may deem necessary:
that no part of the receipts under any fee or charge collected or recovered for
performance of services such as Slaughter House fee, Market fees and rents,
buildings permit fees, layout fees, licence fee and the like shall be utilised
or expended for purposes other than those for which the fees and rents are
collected. Any amount remaining surplus or unexpended shall be invested in a
reserve fund." The fees, though credited in the common fund, are earmarked
for the purposes for which they are collected.
therefore, the intention is to levy a fee which would be utilised for
regulatory and compensatory purposes in the present case. The contention of the
petitioners that this is a tax in the guise of a fee does not appears to besustainable.
however, contended by the petitioners that if this is a fee, the quantum of fee
levied is excessive. It is also unreasonable because the manner in which the
fee is levied bears no nexus to the purpose for which the fee is levied. The
petitioners contend that a licence fee based on the rent payable in respect of
the premises in which the activities of an eating house or a lodging house are
carried on is not a proper basis for charging a fee because the rent charged
for the premises has no nexus with the services rendered by the Corporation.
first place it is not necessary that a fee should only be in the form of a lump
sum fee. A fee can also be graded as in the present case. The Corporation has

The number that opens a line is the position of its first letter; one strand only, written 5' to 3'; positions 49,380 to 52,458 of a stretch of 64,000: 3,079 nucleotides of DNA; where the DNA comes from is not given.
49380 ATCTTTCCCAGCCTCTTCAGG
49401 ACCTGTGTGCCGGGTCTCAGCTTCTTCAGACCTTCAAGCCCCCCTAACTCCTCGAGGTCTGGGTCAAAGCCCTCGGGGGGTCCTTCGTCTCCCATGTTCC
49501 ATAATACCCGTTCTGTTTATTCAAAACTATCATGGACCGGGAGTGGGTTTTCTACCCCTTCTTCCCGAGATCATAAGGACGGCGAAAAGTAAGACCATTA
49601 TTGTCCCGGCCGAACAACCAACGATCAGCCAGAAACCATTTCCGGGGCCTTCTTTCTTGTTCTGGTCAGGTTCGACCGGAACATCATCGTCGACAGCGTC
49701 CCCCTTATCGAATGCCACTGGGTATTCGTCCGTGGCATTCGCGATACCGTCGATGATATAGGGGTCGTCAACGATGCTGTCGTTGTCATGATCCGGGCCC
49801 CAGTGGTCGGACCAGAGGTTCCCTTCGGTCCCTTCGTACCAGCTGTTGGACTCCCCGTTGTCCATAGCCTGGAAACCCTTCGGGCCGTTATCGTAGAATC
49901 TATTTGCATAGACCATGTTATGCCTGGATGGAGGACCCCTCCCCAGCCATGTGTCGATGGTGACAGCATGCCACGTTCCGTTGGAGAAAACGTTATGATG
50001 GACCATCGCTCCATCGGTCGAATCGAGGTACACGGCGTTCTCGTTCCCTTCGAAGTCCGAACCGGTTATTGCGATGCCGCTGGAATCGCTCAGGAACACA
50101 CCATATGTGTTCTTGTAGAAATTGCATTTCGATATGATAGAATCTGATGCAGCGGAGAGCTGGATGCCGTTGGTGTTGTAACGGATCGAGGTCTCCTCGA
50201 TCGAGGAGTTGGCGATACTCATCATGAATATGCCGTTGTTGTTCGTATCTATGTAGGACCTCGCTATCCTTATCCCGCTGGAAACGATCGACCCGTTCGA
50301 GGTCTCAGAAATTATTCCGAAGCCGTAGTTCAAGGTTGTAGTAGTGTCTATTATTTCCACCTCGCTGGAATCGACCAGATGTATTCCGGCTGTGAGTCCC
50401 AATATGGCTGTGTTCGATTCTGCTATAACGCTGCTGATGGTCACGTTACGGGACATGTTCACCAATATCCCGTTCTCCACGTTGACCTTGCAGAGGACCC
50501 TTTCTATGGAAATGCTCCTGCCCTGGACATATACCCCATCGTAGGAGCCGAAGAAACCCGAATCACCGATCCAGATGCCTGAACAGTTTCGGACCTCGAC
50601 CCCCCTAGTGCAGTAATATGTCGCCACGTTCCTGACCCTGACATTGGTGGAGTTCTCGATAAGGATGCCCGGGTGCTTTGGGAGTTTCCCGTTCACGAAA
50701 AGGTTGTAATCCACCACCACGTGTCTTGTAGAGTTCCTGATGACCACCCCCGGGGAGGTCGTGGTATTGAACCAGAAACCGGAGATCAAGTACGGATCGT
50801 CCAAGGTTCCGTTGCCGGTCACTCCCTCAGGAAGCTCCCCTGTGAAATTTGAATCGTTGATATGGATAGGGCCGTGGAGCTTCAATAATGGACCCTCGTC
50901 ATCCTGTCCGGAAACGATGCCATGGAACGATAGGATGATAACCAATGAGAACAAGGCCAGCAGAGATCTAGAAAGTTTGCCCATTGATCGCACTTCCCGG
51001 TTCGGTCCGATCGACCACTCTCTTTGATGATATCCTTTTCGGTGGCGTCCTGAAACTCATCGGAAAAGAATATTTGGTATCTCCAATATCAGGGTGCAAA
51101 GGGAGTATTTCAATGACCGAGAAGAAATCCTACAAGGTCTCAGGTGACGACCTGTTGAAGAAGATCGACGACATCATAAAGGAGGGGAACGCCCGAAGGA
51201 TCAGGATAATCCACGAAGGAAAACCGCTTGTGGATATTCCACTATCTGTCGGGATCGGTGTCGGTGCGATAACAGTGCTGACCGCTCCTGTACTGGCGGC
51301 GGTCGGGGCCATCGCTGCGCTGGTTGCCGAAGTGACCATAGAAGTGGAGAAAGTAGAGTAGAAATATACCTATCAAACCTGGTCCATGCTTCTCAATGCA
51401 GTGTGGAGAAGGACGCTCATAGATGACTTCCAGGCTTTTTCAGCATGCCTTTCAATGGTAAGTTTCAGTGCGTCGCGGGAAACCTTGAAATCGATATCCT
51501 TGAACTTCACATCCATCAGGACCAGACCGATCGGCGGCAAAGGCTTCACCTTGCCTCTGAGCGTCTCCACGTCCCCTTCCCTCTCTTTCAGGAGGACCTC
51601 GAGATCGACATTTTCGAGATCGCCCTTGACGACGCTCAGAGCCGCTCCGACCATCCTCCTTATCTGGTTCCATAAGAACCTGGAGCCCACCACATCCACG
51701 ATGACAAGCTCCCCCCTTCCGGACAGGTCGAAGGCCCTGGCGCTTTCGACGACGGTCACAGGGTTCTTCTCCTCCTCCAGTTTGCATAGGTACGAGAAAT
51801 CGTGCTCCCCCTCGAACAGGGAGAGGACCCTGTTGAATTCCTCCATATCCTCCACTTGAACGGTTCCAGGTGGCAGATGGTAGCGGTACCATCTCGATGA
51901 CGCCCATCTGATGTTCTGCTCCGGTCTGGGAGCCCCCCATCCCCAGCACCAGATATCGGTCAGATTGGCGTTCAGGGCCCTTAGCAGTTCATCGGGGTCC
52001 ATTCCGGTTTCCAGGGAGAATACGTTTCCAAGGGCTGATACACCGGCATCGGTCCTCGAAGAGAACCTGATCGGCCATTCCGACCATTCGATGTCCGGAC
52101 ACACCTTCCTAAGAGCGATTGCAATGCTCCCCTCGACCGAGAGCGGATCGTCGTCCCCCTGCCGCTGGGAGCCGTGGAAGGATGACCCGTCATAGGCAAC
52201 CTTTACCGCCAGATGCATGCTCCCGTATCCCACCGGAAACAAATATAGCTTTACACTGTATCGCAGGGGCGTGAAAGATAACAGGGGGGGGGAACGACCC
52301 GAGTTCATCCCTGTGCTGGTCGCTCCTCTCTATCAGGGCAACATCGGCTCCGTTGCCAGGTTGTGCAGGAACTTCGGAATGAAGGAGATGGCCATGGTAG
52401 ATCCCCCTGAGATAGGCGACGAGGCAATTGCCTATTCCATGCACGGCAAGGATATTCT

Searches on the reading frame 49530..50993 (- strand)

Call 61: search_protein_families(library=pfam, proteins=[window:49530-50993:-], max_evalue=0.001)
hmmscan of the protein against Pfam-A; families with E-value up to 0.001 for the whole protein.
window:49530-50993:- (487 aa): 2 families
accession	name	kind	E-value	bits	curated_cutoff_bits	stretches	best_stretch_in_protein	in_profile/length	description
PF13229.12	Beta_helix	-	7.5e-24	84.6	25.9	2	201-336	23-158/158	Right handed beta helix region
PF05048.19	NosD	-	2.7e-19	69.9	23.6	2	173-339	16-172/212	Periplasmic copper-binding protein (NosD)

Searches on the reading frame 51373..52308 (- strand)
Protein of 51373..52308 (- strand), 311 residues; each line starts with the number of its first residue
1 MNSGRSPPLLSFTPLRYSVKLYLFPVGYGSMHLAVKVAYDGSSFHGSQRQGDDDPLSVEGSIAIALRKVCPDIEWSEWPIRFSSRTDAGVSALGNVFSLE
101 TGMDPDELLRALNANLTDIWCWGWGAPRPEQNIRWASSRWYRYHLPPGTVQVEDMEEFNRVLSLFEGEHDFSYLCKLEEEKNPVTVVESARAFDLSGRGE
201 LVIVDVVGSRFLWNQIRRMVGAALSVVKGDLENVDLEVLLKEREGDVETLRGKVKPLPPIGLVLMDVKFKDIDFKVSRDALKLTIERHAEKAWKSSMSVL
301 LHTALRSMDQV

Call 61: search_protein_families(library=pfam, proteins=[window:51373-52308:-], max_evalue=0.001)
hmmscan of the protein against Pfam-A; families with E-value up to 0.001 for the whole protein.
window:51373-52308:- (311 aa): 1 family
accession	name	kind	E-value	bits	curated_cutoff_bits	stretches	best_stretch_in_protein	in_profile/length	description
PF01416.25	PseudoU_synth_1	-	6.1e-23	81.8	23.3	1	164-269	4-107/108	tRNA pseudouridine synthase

chosen the quantum of rent paid as the criterion for the quantum of fee to be
charged. The rent under the relevant provisions of law in that connection, does
have a nexus with the area in the occupation of the lodging house or eating
house. In the case of activities carried on by these lodging houses and eating
houses, the area in their possession has a direct nexus with the extent of
business activities. The need for cleanliness and hygiene, the generation of
garbage and the extent of regulation that may be required depend upon the size
of the premises which in turn control the extent of activity. Undoubtedly in a
given case if the premises are old, the rent may be less but that does not mean
that classifying premises on the basis of the rent paid has no connection with
the quantum of fee charged.
also contended that the fees charged are excessive. The respondents in their
counter affidavit filed in the writ petition have given general figures to show
that the total income from trade licence fees on the basis of the 1987 rates
was Rs.1,08,25,588/- as per the revised estimates. With the increase in the licence
fees in 1992 the income would be doubled to Rs.2,16,51,176/-. This would not be
sufficient for the sanitary and public health services including lifting of
garbage, cleaning of roads, sanitation, medical centres, salaries of the staff